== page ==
Next Article in Journal
Smart Tourism Sustainability Narratives in Mature Beach Destinations. Contrasting the Collective Imaginary with Reality
Next Article in Special Issue
Perspectives of Circular Economy in Romanian Space
Previous Article in Journal
Local Fresh Food Products and Plant-Based Diets: An Analysis of the Relation Between Them
Previous Article in Special Issue
Transformation towards Circular Economy (CE) in Municipal Waste Management System: Model Solutions for Poland
Open AccessArticle

MSW Management in Universities: Sharing Best Practices

1
Department of Theoretical and Applied Sciences, Insubria University of Varese, Via G.B. Vico 46, 21100 Varese, Italy
2
Department of Environmental Economics, Ural Federal University, Mira Str. 19, 620002 Ekaterinburg, Russia
3
Department of Civil, Environmental and Mechanical Engineering, University of Trento, via Mesiano 77, 38123 Trento, Italy
*
Authors to whom correspondence should be addressed.
Sustainability 2020, 12(12), 5084; https://doi.org/10.3390/su12125084
Received: 16 May 2020 / Revised: 15 June 2020 / Accepted: 19 June 2020 / Published: 22 June 2020
(This article belongs to the Special Issue Circular Economy and Sustainable Strategies)

Abstract

The optimization of municipal solid waste management requires the re-organization of niche sectors too. The sector of the university is not fully explored from the scientific point of view. The creation of networks among universities in order to face this issue allows an exchange of expertise also at an international level as demonstrated in this article, by three case studies: two Italian (University of Trento and University of Insubria) and one Russian (Ural Federal University) universities. This study highlights the pros and cons of each university in terms of waste management. Specifically, setting up communication campaigns, standard procedures, monitoring actions, pricing strategies that incentivize selective collection, and improving the collaboration within the university community are identified as crucial initiatives. The margins of improvement of the three universities analyzed are favored by the composition of the generated waste. The implementation of good practices can give economic advantages to the universities, besides improving their level of sustainability.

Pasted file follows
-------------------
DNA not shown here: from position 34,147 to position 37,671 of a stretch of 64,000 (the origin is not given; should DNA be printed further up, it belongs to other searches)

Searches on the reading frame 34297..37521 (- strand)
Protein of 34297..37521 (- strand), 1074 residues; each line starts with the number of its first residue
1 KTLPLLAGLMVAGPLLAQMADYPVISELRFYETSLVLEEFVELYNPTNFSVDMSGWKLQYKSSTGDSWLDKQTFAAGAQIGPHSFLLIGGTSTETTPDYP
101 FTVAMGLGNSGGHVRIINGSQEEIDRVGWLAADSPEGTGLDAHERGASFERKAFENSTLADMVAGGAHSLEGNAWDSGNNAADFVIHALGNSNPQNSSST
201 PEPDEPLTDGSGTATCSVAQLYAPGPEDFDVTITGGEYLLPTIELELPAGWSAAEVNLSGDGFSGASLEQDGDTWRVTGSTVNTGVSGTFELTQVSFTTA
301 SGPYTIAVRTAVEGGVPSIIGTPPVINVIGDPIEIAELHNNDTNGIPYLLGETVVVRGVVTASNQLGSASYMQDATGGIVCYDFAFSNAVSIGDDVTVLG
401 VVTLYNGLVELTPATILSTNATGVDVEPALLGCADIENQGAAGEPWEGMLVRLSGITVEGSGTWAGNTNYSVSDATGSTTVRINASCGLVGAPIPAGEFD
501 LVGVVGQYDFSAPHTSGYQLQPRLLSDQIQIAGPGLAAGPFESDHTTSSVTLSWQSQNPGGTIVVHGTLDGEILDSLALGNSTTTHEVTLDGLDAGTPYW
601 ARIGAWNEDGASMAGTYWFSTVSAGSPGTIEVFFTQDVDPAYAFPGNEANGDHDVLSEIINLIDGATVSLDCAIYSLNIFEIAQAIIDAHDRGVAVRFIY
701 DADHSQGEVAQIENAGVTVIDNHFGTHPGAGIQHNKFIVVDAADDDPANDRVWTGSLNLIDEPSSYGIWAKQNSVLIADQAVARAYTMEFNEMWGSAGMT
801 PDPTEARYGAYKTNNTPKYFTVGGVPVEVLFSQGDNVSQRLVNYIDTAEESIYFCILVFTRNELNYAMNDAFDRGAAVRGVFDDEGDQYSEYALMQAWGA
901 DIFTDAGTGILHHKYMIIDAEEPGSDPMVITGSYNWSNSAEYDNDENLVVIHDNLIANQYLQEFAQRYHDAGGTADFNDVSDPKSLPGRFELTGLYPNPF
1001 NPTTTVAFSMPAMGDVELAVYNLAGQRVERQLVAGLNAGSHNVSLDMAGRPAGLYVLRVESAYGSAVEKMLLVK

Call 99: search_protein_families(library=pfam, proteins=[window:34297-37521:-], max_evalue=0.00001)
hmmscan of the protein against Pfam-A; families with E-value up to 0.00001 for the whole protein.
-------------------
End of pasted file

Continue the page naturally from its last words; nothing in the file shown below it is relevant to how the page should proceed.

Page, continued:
Keywords: MSW; university; circular economy; selective collection; best practice; COVID-19 MSW; university; circular economy; selective collection; best practice; COVID-19

1. Introduction

Municipal solid waste (MSW) management was, and still is, one of the most studied topics. Waste production and characterization in large groups of young people attending universities, campuses, and schools are slowly beginning to interest the scientific community with in the last decade. This can be seen from recent publications included in the Scopus® database. To this concern, the interest has been focused on: the viability of decentralized biogas production from the food waste generated in a university compound [1], the potential valorization of food waste generated in primary and secondary schools through composting [2], the relevance of paper and cardboard in the waste generated at university level [3], the importance of involving university cafeterias and canteens in the source separation of food waste [4], the strategic role that sustainable waste management projects can have when involving the university community [5], the fact that instilling the right behavior in school children is also beneficial to the environmental behavior of their families [6], the high recyclability of waste generated in universities thanks to the presence of plastic and paper [7], and the seasonal variability of waste generated in university campuses [8]. Some scientists tried also to find a connection between education, knowledge, communication, and action for better MSW practices. The results demonstrated that: environmental education on source separation of waste in high schools must be performed while adopting scientific methods in case of small communities [9], school is the starting point to get a change of mindset, as speaking with students (all potential communicators) means communicating indirectly with all the other targets [10], the teaching of pro-environmental attitudes must be encouraged through a simultaneous information campaign in homogeneous territories [11], and communication campaigns must be based on a knowledge of the composition of MSW deeper than the past [12].